A problem endemic to India are power outages. Despite the country being among the top producers of renewable energy too, ‘load shedding’–as they’re popularly known–are part and parcel of daily life. Interestingly, even in a state like Sikkim, where numerous hydroelectricity projects have been commissioned, there still isn’t uninterrupted grid access. Also, voltage fluctuations are all too common.
This predicament has spawned the growth of the inverter industry. For the uninitiated, inverters are the larger equivalent of power banks. Inverters are also a less expensive option when power backup for smaller loads are needed. For larger applications, a generator will be necessary.
Why does the need arise?
Now, even though a household may own an inverter, chances are that inverter power access is not routed to all electrical outlets in a home. For example, a common occurrence is that power outages are also accompanied by an interruption in network connectivity since the wi-fi router will have lost power too. With a large share of work-from-home personnel or students who are internet dependent, network outages are frustrating.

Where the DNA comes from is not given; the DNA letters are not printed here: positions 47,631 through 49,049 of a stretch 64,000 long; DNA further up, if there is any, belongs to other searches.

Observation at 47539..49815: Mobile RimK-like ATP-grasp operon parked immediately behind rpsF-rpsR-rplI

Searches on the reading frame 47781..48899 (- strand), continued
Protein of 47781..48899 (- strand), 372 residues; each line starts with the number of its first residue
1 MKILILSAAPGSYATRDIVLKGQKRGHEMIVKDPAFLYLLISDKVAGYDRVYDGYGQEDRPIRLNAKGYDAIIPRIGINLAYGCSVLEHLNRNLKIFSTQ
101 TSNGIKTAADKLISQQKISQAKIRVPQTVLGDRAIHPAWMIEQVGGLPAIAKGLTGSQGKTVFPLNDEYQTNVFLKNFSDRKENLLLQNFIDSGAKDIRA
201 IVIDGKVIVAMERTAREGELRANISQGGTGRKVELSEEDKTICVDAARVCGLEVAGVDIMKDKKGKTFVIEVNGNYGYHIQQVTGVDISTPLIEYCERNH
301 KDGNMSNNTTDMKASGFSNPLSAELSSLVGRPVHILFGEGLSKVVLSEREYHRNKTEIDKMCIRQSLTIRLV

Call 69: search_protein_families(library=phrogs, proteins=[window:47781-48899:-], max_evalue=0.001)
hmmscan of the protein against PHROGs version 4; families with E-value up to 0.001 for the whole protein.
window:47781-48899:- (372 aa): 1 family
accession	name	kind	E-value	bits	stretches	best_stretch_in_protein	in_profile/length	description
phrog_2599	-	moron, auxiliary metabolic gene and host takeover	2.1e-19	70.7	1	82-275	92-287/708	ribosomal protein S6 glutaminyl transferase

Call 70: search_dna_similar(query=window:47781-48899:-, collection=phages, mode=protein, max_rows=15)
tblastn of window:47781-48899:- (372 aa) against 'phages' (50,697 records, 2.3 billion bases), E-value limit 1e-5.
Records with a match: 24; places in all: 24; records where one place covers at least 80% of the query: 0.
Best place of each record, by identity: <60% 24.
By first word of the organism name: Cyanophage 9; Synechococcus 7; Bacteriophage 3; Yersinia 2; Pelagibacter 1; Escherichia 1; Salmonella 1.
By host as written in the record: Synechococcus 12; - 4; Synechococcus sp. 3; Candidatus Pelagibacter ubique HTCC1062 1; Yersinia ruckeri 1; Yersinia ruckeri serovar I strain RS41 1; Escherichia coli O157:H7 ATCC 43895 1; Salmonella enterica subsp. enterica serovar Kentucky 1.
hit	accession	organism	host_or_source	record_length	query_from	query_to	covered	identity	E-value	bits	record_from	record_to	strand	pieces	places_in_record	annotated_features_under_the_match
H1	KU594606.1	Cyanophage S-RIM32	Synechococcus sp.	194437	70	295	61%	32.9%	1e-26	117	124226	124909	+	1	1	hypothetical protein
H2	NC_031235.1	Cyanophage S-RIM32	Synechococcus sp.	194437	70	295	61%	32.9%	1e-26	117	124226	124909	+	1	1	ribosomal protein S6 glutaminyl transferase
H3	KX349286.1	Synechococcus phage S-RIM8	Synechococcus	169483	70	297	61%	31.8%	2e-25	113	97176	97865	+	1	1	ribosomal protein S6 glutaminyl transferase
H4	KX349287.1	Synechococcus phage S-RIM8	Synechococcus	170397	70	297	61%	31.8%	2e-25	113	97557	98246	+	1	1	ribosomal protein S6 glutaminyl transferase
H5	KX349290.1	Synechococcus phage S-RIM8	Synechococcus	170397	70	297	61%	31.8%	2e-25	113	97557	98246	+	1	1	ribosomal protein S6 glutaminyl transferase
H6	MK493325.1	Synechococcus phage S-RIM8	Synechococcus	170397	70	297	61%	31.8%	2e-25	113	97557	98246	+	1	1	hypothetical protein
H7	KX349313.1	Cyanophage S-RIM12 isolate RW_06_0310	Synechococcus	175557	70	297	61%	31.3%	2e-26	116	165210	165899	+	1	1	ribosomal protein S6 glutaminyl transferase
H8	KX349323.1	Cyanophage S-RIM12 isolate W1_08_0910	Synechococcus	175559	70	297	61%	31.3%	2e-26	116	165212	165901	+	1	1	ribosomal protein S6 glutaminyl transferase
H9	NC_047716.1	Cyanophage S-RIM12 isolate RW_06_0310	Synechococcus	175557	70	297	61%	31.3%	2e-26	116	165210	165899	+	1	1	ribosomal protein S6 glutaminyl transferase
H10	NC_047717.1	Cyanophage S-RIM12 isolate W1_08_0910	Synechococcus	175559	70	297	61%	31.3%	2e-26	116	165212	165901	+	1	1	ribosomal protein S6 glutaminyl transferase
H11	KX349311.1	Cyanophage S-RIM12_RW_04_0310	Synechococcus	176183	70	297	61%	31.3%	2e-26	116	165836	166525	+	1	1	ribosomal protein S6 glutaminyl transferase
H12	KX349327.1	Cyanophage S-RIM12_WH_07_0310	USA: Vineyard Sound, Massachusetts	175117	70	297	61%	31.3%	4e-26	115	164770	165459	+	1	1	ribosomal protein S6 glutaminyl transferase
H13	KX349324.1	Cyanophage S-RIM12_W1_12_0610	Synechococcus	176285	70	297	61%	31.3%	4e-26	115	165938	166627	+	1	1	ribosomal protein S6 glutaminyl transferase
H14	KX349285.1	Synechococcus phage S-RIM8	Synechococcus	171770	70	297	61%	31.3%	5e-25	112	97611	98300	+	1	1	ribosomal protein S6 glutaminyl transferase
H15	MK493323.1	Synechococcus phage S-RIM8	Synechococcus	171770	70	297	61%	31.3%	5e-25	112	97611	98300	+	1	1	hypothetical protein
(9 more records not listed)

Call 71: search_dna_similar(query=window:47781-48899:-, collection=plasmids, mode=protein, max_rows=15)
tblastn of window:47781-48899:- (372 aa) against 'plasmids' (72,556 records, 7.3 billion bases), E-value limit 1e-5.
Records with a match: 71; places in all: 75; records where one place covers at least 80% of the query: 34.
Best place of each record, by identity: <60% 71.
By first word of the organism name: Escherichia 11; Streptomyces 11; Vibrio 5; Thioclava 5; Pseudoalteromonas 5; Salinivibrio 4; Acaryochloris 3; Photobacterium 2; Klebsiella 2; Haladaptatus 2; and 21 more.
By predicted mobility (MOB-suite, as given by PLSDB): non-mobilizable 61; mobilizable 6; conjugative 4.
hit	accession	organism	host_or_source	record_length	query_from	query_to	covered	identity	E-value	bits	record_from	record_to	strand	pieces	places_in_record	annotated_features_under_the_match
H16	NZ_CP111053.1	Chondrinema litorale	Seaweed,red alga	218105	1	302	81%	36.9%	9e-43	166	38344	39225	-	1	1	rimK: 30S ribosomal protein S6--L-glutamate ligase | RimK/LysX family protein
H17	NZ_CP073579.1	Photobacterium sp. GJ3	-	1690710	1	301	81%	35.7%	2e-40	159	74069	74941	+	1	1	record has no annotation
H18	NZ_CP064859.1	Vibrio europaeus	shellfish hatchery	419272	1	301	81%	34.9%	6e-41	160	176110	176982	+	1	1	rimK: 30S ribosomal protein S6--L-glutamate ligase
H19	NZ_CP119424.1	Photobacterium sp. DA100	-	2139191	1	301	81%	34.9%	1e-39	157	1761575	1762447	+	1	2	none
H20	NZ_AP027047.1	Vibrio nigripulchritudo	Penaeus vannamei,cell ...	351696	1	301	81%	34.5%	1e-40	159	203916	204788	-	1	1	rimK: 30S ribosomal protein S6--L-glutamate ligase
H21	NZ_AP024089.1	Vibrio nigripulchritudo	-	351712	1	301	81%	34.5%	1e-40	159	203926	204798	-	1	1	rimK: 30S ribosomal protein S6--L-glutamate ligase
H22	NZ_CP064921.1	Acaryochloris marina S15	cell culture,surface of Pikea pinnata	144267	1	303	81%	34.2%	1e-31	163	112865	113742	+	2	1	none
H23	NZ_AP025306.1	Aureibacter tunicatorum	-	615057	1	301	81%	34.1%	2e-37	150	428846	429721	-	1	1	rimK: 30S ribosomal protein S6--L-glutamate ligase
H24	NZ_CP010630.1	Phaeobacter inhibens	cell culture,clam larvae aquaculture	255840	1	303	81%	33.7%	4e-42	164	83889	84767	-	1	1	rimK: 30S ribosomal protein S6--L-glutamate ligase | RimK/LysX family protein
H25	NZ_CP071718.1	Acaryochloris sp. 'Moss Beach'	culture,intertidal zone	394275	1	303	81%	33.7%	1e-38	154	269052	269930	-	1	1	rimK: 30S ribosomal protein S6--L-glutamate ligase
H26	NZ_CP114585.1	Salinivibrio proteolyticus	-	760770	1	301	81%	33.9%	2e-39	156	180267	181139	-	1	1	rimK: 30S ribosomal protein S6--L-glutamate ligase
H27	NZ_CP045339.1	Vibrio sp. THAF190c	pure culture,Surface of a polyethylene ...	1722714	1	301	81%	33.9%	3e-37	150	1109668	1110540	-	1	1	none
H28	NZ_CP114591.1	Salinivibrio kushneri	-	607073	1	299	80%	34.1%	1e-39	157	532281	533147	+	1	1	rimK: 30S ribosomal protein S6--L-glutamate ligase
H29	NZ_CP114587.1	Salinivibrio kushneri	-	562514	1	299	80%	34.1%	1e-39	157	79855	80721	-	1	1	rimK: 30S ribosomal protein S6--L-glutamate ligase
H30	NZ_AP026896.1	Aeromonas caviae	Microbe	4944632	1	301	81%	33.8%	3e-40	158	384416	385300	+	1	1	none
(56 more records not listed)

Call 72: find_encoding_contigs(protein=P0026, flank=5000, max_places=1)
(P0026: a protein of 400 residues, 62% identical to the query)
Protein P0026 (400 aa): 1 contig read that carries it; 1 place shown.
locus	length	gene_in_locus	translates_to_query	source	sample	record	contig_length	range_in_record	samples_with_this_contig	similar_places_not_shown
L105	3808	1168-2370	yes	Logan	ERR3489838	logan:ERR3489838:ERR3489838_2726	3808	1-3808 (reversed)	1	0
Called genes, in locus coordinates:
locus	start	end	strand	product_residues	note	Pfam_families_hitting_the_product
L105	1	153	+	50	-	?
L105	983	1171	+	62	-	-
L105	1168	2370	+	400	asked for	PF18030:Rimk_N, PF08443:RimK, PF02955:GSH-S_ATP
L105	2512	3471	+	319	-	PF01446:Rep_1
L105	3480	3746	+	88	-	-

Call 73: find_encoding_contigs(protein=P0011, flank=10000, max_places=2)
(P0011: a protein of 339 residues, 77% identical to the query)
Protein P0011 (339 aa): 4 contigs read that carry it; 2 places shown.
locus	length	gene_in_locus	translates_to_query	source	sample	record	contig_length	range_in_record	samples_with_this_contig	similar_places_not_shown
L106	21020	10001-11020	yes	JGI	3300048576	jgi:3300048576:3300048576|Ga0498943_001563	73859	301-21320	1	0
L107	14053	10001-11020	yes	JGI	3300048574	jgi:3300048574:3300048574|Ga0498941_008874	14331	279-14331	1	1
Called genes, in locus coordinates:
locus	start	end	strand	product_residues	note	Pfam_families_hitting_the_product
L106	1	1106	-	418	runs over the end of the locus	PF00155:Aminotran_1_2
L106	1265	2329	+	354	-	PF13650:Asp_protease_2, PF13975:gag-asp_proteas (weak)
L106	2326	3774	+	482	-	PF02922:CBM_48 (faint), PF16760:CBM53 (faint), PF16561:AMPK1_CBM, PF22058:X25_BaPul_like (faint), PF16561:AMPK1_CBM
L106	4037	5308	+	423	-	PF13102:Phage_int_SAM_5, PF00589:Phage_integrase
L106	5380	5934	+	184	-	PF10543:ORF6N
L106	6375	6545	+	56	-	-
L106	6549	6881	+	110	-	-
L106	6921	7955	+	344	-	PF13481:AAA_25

Addressing this issue is a device called the router UPS. The one featured here is built by Oakter, and this particular model is called the Oakter Mini UPS. It provides a power backup of up to four hours although there will be a variation depending upon the router’s power consumption rating. Considering the worst of power outages typically average about three hours, this unit has sufficient reserve to ensure work, study or virtual get togethers continue without a hiccup.
Much like other rechargeable devices, the Mini UPS will charge itself when electricity is available. An added feature is an inbuilt current, surge and deep discharge protection. The device also offers the convenience of being easy to install. It is a simple plug-and-play installation without the need for a user to have any more than basic technical knowhow.
Installation and supported devices
Once removed from the package, the user’s existing wi-fi router’s power adapter must be disconnected and plugged into the Mini UPS’ input female connector. Thereafter, the socket marked ‘OUT’ on the Mini UPS must be connected to the user’s wi-fi router.
Besides wi-fi routers, this power backup device also supports all variants of 12-volt DC set-top boxes and CCTV cameras. Home or office security is, therefore, not compromised in the events of power outages. Supported router brands include D-Link, TP-Link, Jio Fiber, Cisco, Mi, Tenda, Nokia, Asus, Linksys, Airtel, BSNL, ACT and Netgear, among others.
If you live in a region where load shedding is a common occurrence and your current inverter setup has not been wired to an outlet that powers your internet hardware, then the Mini UPS is a definite add on to make. It will ensure seamless work, study, social events or gaming. And where security devices are concerned, this is an add-on that must be considered.